Friday, October 24, 2014

Facebook: A Valid Source to Cite or Not?

Recently the "The In-Depth Genealogist" published an article by Christine Woodcock titled "That Online Tree is NOT a Source!"1 While I agree with most of her article I do disagree with the last sentence in the following paragraph where she wrote [underlining is mine]:
"I’ll tell you what is NOT a source: Someone else’s research. Someone else’s tree. Someone else’s educated guess or deductive reasoning. Neither is information received in an e-mail, from a message board, mailing list or Facebook group."

I find that the last sentence is overly broad since, at least to me, it treats all information received over those media as invalid sources that cannot be cited. Although I do hope that the sentence applies to received information stated previously in the paragraph. Even a simple change to "Neither is the same information received..." would link that statement to the previous sentences as to what is not are sources to cite and I would, in principal, agree with the paragraph.

Earlier she had written "A source is a record of the event, documented at the time of the event with information given by a witness to the event." What makes the mode of communication that is sent by e-mail or posted online any less valid than placing an announcement in a newspaper or writing and photocopying a letter for sending by postal mail? Given that in today's modern world many family announcements are made by e-mail or Facebook why wouldn't an announcement distributed by any of those mediums be not considered a source? As discussed on the Evidence Explained forums, Facebook is accepted as a source for information and can be cited (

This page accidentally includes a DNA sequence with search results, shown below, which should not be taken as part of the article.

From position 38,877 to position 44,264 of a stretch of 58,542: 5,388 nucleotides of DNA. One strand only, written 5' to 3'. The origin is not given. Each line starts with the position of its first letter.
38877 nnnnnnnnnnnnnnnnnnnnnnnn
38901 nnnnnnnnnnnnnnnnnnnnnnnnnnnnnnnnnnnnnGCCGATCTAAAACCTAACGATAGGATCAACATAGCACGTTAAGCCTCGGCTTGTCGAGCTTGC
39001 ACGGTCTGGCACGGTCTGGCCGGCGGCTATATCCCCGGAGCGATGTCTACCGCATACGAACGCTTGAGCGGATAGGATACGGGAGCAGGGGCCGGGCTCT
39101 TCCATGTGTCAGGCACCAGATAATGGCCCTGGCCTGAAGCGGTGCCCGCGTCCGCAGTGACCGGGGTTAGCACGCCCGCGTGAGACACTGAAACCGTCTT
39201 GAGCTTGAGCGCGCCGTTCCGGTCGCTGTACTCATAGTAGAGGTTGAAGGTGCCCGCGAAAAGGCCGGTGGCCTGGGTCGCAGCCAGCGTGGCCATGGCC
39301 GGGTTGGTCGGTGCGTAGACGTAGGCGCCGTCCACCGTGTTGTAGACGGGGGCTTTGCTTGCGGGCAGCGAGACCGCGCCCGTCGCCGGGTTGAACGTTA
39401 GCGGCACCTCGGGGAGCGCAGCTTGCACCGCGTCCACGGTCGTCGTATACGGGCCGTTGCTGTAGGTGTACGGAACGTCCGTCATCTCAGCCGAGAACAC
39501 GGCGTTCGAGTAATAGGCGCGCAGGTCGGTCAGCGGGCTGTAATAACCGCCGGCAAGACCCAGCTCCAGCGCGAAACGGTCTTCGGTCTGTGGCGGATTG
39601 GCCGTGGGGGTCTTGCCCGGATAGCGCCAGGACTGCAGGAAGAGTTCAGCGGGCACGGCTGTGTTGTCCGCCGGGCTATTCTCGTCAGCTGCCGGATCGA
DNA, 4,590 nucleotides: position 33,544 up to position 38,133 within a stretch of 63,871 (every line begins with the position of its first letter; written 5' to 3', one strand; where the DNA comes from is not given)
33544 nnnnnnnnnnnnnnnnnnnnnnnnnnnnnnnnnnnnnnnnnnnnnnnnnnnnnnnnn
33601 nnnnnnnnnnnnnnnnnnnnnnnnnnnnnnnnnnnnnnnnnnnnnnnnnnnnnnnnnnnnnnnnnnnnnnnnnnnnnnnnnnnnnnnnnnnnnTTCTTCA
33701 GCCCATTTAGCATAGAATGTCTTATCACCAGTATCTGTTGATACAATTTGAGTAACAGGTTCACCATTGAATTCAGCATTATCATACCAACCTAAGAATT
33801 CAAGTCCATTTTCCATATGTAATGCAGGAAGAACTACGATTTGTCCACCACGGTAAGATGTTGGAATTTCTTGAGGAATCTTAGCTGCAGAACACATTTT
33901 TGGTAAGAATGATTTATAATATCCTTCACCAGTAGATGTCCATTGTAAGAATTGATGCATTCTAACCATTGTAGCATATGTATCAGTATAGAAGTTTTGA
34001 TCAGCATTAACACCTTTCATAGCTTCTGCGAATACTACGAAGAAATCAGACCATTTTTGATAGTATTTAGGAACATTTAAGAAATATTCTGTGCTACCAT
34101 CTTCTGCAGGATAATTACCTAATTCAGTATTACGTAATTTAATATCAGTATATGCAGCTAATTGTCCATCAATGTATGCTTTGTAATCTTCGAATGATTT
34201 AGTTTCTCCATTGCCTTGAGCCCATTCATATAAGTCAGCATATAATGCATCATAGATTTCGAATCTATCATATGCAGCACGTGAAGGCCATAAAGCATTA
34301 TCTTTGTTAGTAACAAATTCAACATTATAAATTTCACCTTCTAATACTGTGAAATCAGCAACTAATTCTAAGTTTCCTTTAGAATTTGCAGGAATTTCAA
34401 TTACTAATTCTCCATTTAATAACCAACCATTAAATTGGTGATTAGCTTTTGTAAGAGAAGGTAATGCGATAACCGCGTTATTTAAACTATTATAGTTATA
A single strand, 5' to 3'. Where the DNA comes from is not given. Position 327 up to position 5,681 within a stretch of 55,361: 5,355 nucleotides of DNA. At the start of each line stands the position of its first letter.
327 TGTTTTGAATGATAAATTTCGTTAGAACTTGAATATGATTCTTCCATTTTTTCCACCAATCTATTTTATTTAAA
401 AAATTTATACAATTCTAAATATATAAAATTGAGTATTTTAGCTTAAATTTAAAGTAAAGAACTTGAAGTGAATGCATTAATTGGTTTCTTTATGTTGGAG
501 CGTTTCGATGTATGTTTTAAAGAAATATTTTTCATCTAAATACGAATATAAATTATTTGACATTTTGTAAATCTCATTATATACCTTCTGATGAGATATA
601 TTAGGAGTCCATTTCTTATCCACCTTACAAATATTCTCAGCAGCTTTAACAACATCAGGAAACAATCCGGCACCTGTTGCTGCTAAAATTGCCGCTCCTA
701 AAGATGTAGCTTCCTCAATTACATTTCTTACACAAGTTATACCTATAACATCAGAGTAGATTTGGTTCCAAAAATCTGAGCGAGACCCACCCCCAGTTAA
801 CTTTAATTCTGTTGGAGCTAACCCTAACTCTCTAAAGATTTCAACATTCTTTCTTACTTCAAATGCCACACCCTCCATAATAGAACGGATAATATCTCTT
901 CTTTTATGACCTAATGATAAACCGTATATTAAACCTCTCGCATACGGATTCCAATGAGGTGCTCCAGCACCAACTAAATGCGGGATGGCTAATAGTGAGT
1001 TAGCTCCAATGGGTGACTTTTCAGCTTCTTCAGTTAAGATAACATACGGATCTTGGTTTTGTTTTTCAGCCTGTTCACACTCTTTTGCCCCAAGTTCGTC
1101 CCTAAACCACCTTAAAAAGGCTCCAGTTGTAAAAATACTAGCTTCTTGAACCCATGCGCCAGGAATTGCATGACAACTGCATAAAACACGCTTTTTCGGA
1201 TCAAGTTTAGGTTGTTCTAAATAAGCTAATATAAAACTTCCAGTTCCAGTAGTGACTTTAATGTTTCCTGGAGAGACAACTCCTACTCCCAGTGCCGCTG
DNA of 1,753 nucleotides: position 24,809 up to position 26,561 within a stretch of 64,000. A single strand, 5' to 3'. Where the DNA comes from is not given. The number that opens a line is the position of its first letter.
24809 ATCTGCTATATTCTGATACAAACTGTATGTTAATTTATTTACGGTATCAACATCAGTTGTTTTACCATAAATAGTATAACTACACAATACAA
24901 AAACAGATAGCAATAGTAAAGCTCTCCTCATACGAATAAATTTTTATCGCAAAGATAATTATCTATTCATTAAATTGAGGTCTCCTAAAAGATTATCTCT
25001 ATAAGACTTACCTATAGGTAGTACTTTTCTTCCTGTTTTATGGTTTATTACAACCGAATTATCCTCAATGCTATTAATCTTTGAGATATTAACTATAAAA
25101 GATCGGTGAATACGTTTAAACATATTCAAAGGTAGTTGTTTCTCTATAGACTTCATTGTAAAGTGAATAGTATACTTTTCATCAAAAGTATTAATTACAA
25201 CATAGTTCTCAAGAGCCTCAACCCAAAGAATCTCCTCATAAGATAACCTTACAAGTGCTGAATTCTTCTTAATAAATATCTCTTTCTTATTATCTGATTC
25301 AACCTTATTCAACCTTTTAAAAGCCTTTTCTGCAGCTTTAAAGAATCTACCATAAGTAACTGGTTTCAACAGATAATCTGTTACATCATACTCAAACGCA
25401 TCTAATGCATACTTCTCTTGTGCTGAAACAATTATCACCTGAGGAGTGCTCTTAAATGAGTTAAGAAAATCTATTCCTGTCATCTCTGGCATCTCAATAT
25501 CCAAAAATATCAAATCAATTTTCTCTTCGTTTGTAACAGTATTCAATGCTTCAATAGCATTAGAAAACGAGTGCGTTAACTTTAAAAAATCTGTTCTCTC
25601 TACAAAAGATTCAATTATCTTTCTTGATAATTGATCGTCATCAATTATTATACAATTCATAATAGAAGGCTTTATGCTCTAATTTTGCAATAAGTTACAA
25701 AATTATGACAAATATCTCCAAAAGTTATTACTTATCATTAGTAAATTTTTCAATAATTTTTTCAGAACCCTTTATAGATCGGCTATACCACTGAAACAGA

What needs to be evaluated, just like with any other document that is received, is who provided the information and when it was create in terms of proximity to the event. If the information being sent or posted is concerning an event from a bygone era or is a repeat of something said elsewhere then, as a good researcher, you should locate the document or post that is being talked about and cite that instead. Unless that too points to another document or post ... follow the chain until you get to the true source of the information.

Yet what about if I am an actual witness to an event and I post the information online or sent it out in an e-mail? Can and should someone else cite what I have stated as a source? I know I have received or seen those announcements of births, marriages, and deaths via e-mail and Facebook posts. Knowing the person that has posted the information and the fact it was posted the same or next day after the event, in my mind, has the same weight as receiving a letter in the mail announcing what has happened. I just make sure I save the information as a screen shot or in a text file just in case someone asks me to show my source for the recorded fact.

I do agree that hearsay information passed over those means of communication should not be cited. At best they should be treated as possible clues and follow up questions need to be asked such as "Where did you find that information?" and "Can you share the source of your information?"

As always: read, analyze, and think when using any potential source of information.

1. Retrieved 24 Oct 2014 at 11:41 am EDT

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